2015 - 79 minutes
Directed by: Till Kleinert
Written by: Till Kleinert
Starring: Michel Diercks, Pit Bukowski, Uwe Preuss, Kaja Blachnik
Der Samurai isn’t quite like anything I’ve ever seen before. In this case, that’s not quite a compliment. German director Till Kleinert taps into his homeland’s rich expressionist history to create a unique, fantasy/nightmare that loses grip on metaphor in service of surreal vision. It’s clear what the titular samurai represents, but what’s real, what’s illusion, and why any of it matters is up for debate. Usually, films that spark discussion are meaningful on at least some level, though the short (79 minutes including very long end credits) Der Samurai leaves little to mull over seriously, other than its weirdness.
Clean-cut police officer Jakob (Michel Diercks) dutifully patrols his sleepy German village and cares for his ailing grandmother. A wolf is stalking in the surrounding woods, Jakob hanging bags of meat on the trees to placate the beast and prevent it from invading the town. When a dog barks and whines while staring into the forest, we know the chances of attack are good, and the prospects of that poor dog are not.
After Jakob receives a large package at the police station, he gets instructions on where to deliver it. The “where” is a dark, fairytale-like abandoned home in the woods. The owner is a harsh-looking, cross-dressing man (Pit Bukowski) wearing bright red lipstick and a white dress. The man pulls a katana blade from the package and run towards town to wreak havoc, Jakob giving chase.
The images of a stringy blonde-haired, transvestite swordsman angrily damaging property and eventually townsfolk are certainly striking and Kleinert effectively ratchets up tension through the shadowy cinematography. The percussive, repetitive score adds another layer of dread while also creating a sense of forward momentum. As the marauding samurai, Bukowski is eerily menacing, recalling the antagonists of David Lynch, another clear influence for Kleinert.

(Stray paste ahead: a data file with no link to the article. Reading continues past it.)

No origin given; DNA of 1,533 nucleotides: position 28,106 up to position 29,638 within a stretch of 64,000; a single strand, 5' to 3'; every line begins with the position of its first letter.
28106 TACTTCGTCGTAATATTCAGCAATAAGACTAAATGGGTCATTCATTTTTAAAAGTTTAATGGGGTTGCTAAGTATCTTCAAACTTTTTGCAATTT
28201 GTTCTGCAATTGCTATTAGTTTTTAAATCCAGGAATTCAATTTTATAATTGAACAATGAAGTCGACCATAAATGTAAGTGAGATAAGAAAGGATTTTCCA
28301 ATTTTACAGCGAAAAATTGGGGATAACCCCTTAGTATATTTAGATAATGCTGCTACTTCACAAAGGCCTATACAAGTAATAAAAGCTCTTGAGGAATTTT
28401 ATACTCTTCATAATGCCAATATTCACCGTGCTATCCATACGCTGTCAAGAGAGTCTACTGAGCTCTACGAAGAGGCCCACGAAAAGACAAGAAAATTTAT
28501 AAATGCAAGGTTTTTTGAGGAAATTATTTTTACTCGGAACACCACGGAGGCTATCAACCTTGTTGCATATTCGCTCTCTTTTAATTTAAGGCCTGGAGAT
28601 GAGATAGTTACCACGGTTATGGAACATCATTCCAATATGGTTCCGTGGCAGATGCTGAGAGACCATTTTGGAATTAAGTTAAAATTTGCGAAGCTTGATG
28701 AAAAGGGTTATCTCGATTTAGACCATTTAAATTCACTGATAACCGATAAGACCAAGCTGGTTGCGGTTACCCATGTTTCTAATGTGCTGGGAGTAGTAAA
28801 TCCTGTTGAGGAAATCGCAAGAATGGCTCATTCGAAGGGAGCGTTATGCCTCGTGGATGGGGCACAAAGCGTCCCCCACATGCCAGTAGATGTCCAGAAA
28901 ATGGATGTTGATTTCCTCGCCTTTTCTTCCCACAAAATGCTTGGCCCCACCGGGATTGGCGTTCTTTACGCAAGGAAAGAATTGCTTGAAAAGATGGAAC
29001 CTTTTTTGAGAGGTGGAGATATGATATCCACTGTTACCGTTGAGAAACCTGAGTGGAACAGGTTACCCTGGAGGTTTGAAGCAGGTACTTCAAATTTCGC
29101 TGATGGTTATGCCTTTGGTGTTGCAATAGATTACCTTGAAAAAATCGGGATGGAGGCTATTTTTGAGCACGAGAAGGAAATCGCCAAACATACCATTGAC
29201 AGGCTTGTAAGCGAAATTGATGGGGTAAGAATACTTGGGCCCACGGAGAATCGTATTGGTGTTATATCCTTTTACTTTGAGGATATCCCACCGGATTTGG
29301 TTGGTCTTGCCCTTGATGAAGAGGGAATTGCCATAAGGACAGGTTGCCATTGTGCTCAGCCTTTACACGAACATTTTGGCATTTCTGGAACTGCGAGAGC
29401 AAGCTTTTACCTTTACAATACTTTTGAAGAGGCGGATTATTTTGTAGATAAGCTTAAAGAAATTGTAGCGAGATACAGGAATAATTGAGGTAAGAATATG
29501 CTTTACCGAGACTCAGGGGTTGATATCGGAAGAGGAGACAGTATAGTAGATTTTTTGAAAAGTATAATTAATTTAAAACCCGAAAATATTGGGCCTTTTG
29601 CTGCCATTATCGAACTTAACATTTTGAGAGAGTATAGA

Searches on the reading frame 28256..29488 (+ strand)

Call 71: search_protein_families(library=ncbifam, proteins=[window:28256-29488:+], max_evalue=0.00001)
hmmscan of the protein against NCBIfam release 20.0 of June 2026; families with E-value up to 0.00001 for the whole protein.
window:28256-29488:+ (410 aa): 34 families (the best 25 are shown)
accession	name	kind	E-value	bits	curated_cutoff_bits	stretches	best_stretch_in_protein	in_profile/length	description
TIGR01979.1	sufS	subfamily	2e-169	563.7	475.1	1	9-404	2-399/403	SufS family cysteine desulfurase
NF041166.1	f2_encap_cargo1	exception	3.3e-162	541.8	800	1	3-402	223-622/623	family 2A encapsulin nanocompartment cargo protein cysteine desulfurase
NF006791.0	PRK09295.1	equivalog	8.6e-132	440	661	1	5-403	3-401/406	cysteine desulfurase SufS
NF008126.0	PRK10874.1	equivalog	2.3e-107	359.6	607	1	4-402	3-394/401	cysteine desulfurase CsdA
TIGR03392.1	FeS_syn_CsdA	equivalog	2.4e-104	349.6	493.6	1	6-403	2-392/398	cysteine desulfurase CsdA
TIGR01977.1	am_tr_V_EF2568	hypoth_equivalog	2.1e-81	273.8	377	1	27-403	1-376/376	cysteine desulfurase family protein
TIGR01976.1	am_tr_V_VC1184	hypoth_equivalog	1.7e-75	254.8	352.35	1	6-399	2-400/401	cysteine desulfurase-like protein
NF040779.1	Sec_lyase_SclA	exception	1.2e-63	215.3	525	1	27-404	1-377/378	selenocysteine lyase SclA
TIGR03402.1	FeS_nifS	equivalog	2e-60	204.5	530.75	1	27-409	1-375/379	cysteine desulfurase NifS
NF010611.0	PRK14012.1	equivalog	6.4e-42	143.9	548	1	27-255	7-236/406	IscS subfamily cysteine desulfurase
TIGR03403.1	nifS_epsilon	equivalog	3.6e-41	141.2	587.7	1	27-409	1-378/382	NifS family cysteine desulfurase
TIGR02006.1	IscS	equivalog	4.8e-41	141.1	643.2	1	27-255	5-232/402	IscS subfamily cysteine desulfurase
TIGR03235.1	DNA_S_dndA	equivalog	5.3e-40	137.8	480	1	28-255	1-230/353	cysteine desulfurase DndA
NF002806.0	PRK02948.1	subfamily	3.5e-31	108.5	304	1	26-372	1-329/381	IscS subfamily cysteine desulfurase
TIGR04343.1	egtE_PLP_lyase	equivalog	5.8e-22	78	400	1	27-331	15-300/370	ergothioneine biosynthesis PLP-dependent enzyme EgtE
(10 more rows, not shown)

It’s Bukowski’s interactions with Diercks where Der Samurai loses some of its meaningful mysticism. Diercks is a fine everyman, never venturing too far into bumpkin-turned-hero mode and earning our allegiance; until, that is, the end of his quest is revealed. The samurai is oddly in-tune with Jakob’s emotions, talking in riddles and spinning yarns that gradually expose the cop’s repressed sexuality issues. Though he’s largely allegorical, evidence suggests the invader exists in the physical world of the film – several headless bodies and eventually more cops could attest to that – but what’s not present are motivations or morals, leaving the gory reverie feeling strangely flaccid.
Even one of the oddest dance numbers you’ll ever see, involving a bonfire and the careful arrangement of the swordsman’s victims as sort-of spectators, does little to tweak the senses beyond the overt peculiarity. By the time Jakob and the samurai finally cross swords (so to speak), we’re left to wonder what the entire ruckus meant to accomplish. Though Jakob definitely looks different in the end, his journey seems to have led him right back to where he started.
The Der Samurai Blu-ray features commentary from Kleinert and producer Linus de Paoli, a 10-minute making-of featurette, and a trailer.